This morning the Russians who didn’t stay up to see their hockey team get trounced by the Canadians 7:3, woke up to find that their hockey team had been trounced by the Canadians 7:3.
It was the first time in the history of ever that the Russians had been bunted from the brackets without getting to compete for a medal. This was not just the chance for national glory wasted, but was a frittered opportunity to reap a whole cluster of medals, and the Russians had screwed it up one more time.
“Now the dirt will pour down on us, from the very same press that knows nothing about hockey,” said forward Alexander Ovechkin.
And, hoo boy, was he right.
The headlines didn’t blare, exactly. They groaned, they dripped with sarcasm. “Red Machine Crashes into Maple Tree,” declared Sovetsky Sport. “Like Kids: Canada Crushes Russia on Every Point,” snarked Kommersant. The press piled on the defeated athletes, who were fully aware that they had driven the final nail into the coffin of Russia’s Olympic hopes. And they knew there was a shitstorm waiting for them at home — so they avoided the press.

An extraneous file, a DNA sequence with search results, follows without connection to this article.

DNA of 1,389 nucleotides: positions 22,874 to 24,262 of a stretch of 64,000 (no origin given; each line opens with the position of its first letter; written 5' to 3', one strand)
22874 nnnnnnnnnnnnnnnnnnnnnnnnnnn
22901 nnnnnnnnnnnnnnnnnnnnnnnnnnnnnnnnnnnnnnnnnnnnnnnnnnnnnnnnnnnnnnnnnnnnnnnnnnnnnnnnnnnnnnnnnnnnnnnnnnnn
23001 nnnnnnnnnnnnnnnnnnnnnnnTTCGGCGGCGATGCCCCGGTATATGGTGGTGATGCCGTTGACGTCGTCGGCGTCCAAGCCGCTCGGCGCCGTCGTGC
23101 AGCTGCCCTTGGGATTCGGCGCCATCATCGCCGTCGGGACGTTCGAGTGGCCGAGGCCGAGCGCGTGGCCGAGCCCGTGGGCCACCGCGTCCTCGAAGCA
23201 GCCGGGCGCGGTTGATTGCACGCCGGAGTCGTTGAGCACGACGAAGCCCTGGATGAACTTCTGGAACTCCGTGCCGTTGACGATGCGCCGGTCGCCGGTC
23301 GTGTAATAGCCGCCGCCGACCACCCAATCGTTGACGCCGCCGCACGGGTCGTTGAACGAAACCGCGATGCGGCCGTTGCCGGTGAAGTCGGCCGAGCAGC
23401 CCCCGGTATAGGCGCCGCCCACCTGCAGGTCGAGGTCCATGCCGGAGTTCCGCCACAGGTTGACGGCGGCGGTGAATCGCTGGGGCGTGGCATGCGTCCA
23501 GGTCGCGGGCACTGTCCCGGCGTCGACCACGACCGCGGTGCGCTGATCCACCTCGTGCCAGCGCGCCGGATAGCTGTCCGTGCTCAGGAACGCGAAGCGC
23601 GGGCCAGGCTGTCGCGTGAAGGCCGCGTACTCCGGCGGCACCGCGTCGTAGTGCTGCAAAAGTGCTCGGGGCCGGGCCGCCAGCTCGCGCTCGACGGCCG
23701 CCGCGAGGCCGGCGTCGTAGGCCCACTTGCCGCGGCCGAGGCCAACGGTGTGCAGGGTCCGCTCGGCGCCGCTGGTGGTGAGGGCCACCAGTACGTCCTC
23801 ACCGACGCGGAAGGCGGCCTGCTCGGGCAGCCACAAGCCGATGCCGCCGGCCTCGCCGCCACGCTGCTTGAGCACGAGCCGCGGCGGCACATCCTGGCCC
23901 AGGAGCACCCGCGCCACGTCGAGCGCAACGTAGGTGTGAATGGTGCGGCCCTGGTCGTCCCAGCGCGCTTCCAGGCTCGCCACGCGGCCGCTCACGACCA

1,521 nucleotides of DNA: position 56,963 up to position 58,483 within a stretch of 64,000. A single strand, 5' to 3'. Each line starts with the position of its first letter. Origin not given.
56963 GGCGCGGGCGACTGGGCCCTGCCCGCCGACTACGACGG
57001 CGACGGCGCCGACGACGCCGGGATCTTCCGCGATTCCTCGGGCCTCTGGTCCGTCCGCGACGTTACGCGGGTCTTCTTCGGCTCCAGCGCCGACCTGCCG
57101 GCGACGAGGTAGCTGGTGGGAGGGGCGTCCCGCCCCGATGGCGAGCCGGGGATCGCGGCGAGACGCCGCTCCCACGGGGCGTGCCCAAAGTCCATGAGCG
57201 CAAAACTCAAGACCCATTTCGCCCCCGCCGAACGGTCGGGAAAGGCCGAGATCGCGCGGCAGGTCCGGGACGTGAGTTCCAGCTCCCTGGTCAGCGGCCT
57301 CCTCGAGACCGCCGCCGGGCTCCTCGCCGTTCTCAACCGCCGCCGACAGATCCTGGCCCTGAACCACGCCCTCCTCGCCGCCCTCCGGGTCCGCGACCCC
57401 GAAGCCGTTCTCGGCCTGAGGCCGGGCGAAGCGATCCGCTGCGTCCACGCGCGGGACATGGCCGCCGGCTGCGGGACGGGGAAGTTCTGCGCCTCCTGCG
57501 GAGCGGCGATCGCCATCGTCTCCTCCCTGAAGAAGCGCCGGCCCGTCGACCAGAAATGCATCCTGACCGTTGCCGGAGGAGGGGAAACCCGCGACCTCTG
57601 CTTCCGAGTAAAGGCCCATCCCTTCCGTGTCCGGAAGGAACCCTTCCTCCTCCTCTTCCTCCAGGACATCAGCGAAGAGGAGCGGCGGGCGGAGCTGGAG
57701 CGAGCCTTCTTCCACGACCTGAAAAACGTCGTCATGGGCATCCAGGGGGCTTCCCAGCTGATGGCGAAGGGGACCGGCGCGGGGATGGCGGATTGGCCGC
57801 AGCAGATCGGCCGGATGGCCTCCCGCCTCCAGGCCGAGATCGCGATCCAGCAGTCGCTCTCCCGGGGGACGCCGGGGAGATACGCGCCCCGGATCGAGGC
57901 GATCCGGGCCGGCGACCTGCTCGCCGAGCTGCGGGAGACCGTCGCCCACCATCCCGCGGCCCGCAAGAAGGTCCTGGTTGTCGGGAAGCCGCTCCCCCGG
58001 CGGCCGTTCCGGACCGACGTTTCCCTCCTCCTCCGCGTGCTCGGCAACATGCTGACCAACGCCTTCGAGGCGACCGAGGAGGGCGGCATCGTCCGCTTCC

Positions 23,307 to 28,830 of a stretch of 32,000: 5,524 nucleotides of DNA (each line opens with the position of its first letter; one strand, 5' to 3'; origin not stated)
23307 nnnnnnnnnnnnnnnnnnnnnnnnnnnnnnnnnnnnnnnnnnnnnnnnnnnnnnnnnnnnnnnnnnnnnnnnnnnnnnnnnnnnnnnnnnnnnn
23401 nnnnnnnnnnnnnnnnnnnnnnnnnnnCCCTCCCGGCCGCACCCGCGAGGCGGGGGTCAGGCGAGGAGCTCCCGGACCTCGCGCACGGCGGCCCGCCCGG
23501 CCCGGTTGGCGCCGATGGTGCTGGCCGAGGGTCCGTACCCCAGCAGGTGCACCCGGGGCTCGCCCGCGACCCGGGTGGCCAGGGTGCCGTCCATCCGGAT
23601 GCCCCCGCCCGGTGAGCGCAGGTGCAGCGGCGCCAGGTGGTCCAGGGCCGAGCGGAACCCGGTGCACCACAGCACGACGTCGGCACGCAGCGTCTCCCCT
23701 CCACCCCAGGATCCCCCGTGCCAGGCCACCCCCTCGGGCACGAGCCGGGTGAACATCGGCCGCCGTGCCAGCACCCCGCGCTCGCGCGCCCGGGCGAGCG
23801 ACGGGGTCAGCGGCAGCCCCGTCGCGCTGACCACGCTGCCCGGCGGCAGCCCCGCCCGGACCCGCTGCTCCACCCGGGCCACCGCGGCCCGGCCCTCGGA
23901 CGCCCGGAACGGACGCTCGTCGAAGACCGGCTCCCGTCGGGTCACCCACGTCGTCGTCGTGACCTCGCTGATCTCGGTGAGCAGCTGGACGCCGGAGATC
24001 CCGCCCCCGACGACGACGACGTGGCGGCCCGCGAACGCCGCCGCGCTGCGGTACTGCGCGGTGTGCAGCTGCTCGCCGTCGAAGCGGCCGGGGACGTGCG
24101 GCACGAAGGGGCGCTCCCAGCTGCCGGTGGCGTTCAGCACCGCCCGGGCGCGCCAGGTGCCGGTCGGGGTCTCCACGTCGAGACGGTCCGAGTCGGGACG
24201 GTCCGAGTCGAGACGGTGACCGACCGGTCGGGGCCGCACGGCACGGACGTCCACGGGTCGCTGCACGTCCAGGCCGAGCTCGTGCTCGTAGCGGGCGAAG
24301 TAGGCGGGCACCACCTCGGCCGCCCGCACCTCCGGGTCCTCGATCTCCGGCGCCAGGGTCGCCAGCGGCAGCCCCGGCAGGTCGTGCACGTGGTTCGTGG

The city of Tomsk held a moment of silence.
“Because of disgraceful performance of our team I’m afraid to approach TV-set,” tweeted Dmitry Rogozin, Russia’s envoy to NATO. “How on earth could we have blown it so disastrously in hockey?”
President Dmitry Medvedev suddenly canceled his trip to Vancouver with no explanation.
And, for once, instead of blaming the judges or the Americans, the Russians blamed themselves. Alexander Medvedev, president of the Continental Hockey League, blasted his compatriots. “There are different ways of losing,” he said after observing the game from the VIP box. “But you cannot lose like we lost today. It wasn’t even about the score.”
Only one team member was willing to face the fury finally exploded under questioning in what is perhaps the most memorable line of the Olympics. “Unfortunately, in sports, you can’t order the results in advance,” said coach Vyacheslav Bykov at a press conference.
We got into a situation where we faced one of the strongest teams in the world in the quarterfinal, and couldn’t advance any further. So what do you do about that? Execute us? Fine, do it then. Let’s put guillotines or gallows on Red Square. There’s 35 of us in the delegation — let’s finish us all off!
Perhaps something can come of this, though. Russians love their sport — it’s their proud proletarian New Soviet Man heritage — and to see it implode in such a humiliating fashion, even in the face of “stability” and “consolidation,” may promote some healthy soul-searching. Or as a friend recently put it, “It shows that you can’t build sports on kickbacks.”